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All That Glitters Is Not Gold

Jamie Brenner’s Gilt

by Lee Roscoe

Paradisiacal Provincetown’s sea-burnished glitter meets glam Manhattan to make Jamie Brenner’s Gilt a sweet, wish-fulfillment read during these tarnished times. It’s this combination of city and beach, urban and rural, which Brenner says, makes her novels unique.

In the book, Gemma, a young master of metal and charms, wants to bring the Pavlins, her famous New York family of century-old jewelers, into a new era, but that family has been cleaved apart by a cursed gemstone. However, Gemma and her estranged aunts, Celeste, (who runs an antique store in Provincetown and is a led by her gay astrologer friend Maud, to self-discovery), and ambitious, pragmatic, Elodie, (who runs the Pavlin business), may ultimately reunite as facets of an entire love. They meet in Provincetown and their lives intertwine with a warm Portuguese fishing family.

Told in the traditional past tense, refreshingly devoid of vomiting, smoking, and too-graphic sex, and with authentic characters you will long remember, the novel keeps you wondering if the women’s romances, ambitions, and talents will have the happy endings we all want.

The author, like Gemma, loves vintage jewelry, sporting a shimmering emerald-cut citrine on one hand, an amethyst embedded in filagree on another, and a necklace with a charm made from a Manhattan subway token by Lisa Salzer, whose reused pieces from the Plaza Hotel prompted some of the jewelry ideas in Gilt. “We don’t need to take gems from the ground anymore; we can repurpose things,” Brenner says, commenting that once, diamonds given by a man to a woman in a marriage proposal were everything; now women can treat themselves to jewelry for their own rites of passage.

Gilt is the third Brenner book set in Provincetown where she hopes to eventually settle. “My husband and I originally came here so I could create a setting for Forever Summer.” (It became a bestseller). “As soon as I stepped out of the car, I felt a sense of belonging. Provincetown’s so vivid it’s like trying to catch lightning in a bottle. People ask me if it’s the way I portray it in my books; no, it’s better.” Writing Gilt over months in town during Covid, she includes many lived details in the book, from delicious food to a dolphin rescue she witnessed while taking a writing break.

Her father turned her onto reading, which she did, voraciously. Jackie Collins, Judith Krantz, Sidney Sheldon, rather than the classics, inspired her with their gift for storytelling. But Brenner didn’t start writing herself until her 40s, “after I had lived a bunch of lives, been a bunch of different people. I love women in their 70s and 80s; those women have lived even more versions of themselves.” Her ability to identify with her creations’ selves was also influenced by a writer’s guide which advised “you have to be able to be male and female, gay and straight, black and white.”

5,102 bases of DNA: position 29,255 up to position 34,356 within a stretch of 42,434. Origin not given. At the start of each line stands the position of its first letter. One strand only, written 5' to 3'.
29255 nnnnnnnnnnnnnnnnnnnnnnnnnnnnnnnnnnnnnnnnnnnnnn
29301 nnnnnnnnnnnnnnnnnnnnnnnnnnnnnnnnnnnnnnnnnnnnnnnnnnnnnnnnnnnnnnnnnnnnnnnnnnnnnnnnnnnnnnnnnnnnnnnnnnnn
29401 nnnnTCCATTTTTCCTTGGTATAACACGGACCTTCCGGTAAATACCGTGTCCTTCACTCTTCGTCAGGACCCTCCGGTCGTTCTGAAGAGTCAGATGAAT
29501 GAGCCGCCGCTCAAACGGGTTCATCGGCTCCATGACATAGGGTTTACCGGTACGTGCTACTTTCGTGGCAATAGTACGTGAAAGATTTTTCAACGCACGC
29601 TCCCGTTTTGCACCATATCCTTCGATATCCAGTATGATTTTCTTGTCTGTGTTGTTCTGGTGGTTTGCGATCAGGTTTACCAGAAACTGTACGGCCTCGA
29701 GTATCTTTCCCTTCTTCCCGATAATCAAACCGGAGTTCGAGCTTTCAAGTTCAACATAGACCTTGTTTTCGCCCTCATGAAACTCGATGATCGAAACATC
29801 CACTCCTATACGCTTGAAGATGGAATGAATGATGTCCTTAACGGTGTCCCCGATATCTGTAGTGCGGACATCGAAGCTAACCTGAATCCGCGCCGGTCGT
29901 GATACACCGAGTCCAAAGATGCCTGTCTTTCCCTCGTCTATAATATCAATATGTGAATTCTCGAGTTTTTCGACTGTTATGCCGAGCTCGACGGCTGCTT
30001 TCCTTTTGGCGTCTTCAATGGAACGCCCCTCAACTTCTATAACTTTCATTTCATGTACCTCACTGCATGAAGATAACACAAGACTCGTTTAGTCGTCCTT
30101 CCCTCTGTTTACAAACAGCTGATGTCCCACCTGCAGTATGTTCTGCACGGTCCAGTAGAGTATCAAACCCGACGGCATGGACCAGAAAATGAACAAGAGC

Brenner has two daughters and is stepmother to her husband’s two children, but Gilt is not based on specific friends or family. It is based more on composites, (though Brenner confesses, that in her other books, she also writes “the sisters, mother, and grandmother I wish I had. I was close with my grandmother, but she’s been gone for 26 years. There’s a bit of her in any grandmotherly figure I write.”) Elodie is based on successful women Brenner researched. Celeste is crafted from the idea of a person who reinvents herself by moving to Provincetown, transformed by the environment to dare to be different. Gemma shows what it’s like to be a young woman navigating what love and success mean.

As with her six other books, Gilt’s story is of family and secrets. “It’s about what’s important in life, and what is the obstacle keeping us from that, whether it’s an emotional obstacle for a person or an event or a loss. My books are all about a time when that is dealt with. And sometimes it’s a person who facilitates that change, sometimes a place…but it’s always a reckoning with what has not been dealt with.”

Living in Manhattan for 25 years, Brenner reveled in its romance, though the rose-colored glasses eventually came off. Experiencing “culture shock” while working for (the fashion world is glimpsed in Gilt), but savoring her stints at HarperCollins Publishers and Barnes&, Brenner knew “a certain echelon of lifestyle.” For one thing, she grew up in Philadelphia’s old money Main Line area, which is still her homebase. She says there’s a lot of sadness with wealth, which people don’t see. Gilt is “based on something I grapple with, the cliché that all that glitters is not gold; the value we place on material things versus what truly brings happiness in life as human beings going through the world.”

Jamie Brenner’s book launch event for Gilt will be held on Saturday, June 18, 6 p.m. at East End Books Ptown, 389 Commercial St. Brenner will be signing books at the event and there is also a virtual component for those who cannot attend in person. For more information call 508.413.3225 or visit

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Ginger Mountain

Ginger Mountain (MS Communications Media, BA Fine Arts/Teaching Certification K-12) has been part of the graphic design team at Provincetown Magazine since 2008. Ginger has worked as a creative director, individual contractor, and freelance designer with clients representing many areas —business software, consumer products, professional services, entertainment, and network hardware to name just a few — providing creative layout and development of a wide range of print media content. Her clients ranged from small local businesses to large corporations and Fortune 500 companies, from New Hampshire to Georgia

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